To some the amps may sound fairly aggressive but as I've said in the for sale ad for a GK RB700, I have to decide what to take away from the sound with these amps, not get frustrated at what is missing. If I want to soften the sound up I can use the contour control to dip the mids. I can also actively control the [i]volume[/i] of the tweeter and the woofer independently.

I'm not going to comment on how effective the biamping system is in terms of efficiency, but I don't find myself wanting for volume, clarity, quality or warmth. I don't like the look or the marketing of the amps but after 6 months of using them in a variety of gigs, I still feel my money's been well spent.

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A lot of very helpful comments.

Having seperate volume controls for each cab is great when they have different frequency ranges. Bi-amping at its simplest.

Did you say you have a Pod and a crossover? If you don't bother with the built-in bi-amping function and just send
- the Left Out to Channel 1 of your power amp full range and then
- the Right Out to your crossover and then send just the lows to Channel 2 of your power amp, and then Channel 2 to the bassier cab,
you should have basically the same kind of set up as me.

Edit: I have a GK400RB as a back-up. Lovely little head.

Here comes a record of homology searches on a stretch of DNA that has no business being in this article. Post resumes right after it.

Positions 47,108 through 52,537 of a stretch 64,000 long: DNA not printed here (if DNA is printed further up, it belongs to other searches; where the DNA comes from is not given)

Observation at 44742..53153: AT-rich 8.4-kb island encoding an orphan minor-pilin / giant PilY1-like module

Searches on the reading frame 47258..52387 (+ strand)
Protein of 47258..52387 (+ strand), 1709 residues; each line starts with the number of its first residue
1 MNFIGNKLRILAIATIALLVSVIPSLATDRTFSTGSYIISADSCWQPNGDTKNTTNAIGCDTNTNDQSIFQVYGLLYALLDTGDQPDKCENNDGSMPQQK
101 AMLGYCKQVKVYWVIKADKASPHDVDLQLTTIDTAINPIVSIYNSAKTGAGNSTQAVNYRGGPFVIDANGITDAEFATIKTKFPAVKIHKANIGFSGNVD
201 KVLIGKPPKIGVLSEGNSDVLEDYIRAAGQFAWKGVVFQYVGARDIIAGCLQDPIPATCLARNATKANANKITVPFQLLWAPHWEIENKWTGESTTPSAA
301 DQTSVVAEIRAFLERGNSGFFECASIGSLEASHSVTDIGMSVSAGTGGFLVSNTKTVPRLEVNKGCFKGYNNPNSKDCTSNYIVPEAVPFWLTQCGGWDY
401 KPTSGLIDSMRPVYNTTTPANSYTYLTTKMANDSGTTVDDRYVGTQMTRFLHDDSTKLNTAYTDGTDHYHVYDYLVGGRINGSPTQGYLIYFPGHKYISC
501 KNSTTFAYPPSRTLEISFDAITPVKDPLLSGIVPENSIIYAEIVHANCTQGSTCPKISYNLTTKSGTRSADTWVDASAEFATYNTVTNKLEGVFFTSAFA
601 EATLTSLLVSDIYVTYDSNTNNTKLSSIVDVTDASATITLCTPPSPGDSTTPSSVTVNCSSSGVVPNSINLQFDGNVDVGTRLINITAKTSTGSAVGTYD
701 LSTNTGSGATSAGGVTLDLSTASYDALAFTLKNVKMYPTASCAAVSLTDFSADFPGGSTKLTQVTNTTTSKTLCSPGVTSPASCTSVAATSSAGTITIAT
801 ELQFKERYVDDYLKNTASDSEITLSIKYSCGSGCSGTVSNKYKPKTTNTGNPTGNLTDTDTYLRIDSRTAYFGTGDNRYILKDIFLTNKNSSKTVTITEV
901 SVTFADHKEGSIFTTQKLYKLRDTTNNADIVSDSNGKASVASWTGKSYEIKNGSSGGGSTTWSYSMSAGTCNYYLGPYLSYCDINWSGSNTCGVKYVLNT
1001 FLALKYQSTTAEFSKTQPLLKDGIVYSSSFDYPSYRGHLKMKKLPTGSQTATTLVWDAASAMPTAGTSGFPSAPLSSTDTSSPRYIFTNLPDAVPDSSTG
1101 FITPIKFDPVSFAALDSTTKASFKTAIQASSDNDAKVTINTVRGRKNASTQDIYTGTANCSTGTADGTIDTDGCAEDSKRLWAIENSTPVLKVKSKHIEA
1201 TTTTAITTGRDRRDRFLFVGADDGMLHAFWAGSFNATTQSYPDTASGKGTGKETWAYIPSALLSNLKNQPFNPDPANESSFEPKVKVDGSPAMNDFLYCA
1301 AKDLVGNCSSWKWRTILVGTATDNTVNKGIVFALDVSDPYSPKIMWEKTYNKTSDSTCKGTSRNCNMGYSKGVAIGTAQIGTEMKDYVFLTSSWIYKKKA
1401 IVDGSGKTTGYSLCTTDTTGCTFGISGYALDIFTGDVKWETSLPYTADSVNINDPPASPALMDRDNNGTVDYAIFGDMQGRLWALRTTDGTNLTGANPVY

Edited by The Funk

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[quote name='Crazykiwi' post='12881' date='Jun 6 2007, 09:54 AM']I first tried a GK RB400 combo at a gig and it was pretty much love at first listen. There was an integrity to the sound that I hadn't heard in any other amps I'd played up until that point. I can't hear any missing frequency bands either. When I added a 2x10" it just got growlier. I could really hear the upper mids of my Smith basses - particularly the thup of my fingers leaving the string.

To some the amps may sound fairly aggressive but as I've said in the for sale ad for a GK RB700, I have to decide what to take away from the sound with these amps, not get frustrated at what is missing. If I want to soften the sound up I can use the contour control to dip the mids. I can also actively control the [i]volume[/i] of the tweeter and the woofer independently.